In its 2024 Physician Fee Schedule Final Rule released Nov. 2, CMS reduced overall physician pay by 1.25% and updated the Medicare conversion factor to $32.74, a 3.4% decrease from last year.

Nope, a fix wasn’t in any of the “continuing resolutions” Congress passed last year and earlier in January (“CRs” are a stop-gap, emergency funding step more often seen in desperately poor banana republics than in the “greatest nation in the world.)

As a result, docs’ pay will be cut about 3 1/2%…and they are none too happy about it. (Read this for details on potential implications)

Okay that’s bad, right?

Not as bad as what’s coming.

Reminder – if Congress doesn’t pass a budget – in exactly one month – all Federal agenciesincluding Medicare, the VA, Defense, the FAA… face budget cuts. Weapons procurement, care for veterans, agriculture inspections, airplane safety inspections (this isn’t a problem, right??) are just a few.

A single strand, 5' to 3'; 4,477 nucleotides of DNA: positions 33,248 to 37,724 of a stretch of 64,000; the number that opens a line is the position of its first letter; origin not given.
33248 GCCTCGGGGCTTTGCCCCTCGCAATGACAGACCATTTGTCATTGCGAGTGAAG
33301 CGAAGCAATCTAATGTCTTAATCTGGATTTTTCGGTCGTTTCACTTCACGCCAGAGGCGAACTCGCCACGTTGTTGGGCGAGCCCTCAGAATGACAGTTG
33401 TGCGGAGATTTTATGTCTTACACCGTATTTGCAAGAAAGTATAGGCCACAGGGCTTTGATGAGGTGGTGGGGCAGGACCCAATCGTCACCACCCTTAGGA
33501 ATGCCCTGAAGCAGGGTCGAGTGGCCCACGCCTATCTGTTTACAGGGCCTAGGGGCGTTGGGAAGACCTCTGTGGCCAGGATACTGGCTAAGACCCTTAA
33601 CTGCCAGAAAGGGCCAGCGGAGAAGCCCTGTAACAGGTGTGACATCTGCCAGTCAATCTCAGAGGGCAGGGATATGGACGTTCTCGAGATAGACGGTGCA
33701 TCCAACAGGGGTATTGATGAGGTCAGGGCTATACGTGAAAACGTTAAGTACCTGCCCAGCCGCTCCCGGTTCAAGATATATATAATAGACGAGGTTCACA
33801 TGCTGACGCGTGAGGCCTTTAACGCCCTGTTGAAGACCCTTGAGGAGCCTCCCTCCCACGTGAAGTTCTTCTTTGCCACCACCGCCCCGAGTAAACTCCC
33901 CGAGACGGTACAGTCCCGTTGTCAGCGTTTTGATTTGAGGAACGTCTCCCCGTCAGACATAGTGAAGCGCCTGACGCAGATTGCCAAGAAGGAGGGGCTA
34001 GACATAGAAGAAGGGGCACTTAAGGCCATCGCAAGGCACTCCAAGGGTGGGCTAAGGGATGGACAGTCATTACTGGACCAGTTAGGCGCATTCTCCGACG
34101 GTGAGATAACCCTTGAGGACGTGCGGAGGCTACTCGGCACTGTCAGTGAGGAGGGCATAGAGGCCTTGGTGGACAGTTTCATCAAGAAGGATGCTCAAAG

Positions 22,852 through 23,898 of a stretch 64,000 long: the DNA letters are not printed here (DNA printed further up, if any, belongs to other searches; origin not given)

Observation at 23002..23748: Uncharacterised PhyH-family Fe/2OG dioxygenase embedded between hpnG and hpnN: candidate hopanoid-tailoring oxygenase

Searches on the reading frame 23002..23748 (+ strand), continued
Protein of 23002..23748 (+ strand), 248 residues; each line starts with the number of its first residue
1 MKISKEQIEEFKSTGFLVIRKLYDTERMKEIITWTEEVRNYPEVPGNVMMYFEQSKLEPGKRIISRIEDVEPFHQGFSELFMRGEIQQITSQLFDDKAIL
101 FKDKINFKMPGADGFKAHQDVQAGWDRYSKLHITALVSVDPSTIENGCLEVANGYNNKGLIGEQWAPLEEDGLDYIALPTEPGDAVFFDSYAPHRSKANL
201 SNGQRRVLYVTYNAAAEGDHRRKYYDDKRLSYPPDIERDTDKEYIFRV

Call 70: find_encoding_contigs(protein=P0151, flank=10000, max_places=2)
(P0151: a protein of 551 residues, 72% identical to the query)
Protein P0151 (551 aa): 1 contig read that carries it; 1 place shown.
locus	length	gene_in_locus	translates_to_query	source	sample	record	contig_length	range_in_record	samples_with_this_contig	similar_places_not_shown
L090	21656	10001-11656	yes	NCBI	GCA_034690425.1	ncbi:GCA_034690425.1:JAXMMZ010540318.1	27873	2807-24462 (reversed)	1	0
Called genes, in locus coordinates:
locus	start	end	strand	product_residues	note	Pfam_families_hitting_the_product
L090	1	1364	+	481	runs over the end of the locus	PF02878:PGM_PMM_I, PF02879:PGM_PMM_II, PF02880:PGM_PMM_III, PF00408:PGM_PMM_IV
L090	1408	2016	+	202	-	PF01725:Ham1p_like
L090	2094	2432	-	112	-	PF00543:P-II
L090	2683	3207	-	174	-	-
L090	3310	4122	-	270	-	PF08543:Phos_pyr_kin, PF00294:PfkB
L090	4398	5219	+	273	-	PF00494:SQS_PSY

Remember way back (as in two years ago) when Congress’ wait-till-the-last-minute-to-get-stuff-done made us all nuts…if we knew then how dysfunctional the House would be now we’d have been quite happy for what we did have.

Yep, Republicans in the House of Representatives’ refused to even vote on an immigration reform bill – THE hot issue in Washington and around the country – a bill that gave them everything they wanted.

House GOP – Yay, we finally got the soccer ball!  Let’s play! Wait…how do you play? I dunno…you know?  Nope – you? Nuh-uh…you? No clue…you? Uh…I thought it had pointy ends…Someone pick it up…NO way dude! Not me…

What does this mean for you?
To quote HL Mencken, you get the government you deserve, and you deserve to get it good and hard.

PS – Over the lastly 20 years I’ve written a lot about the incredibly screwed-up Medicare reimbursement  process…


Predictions for healthcare in 2024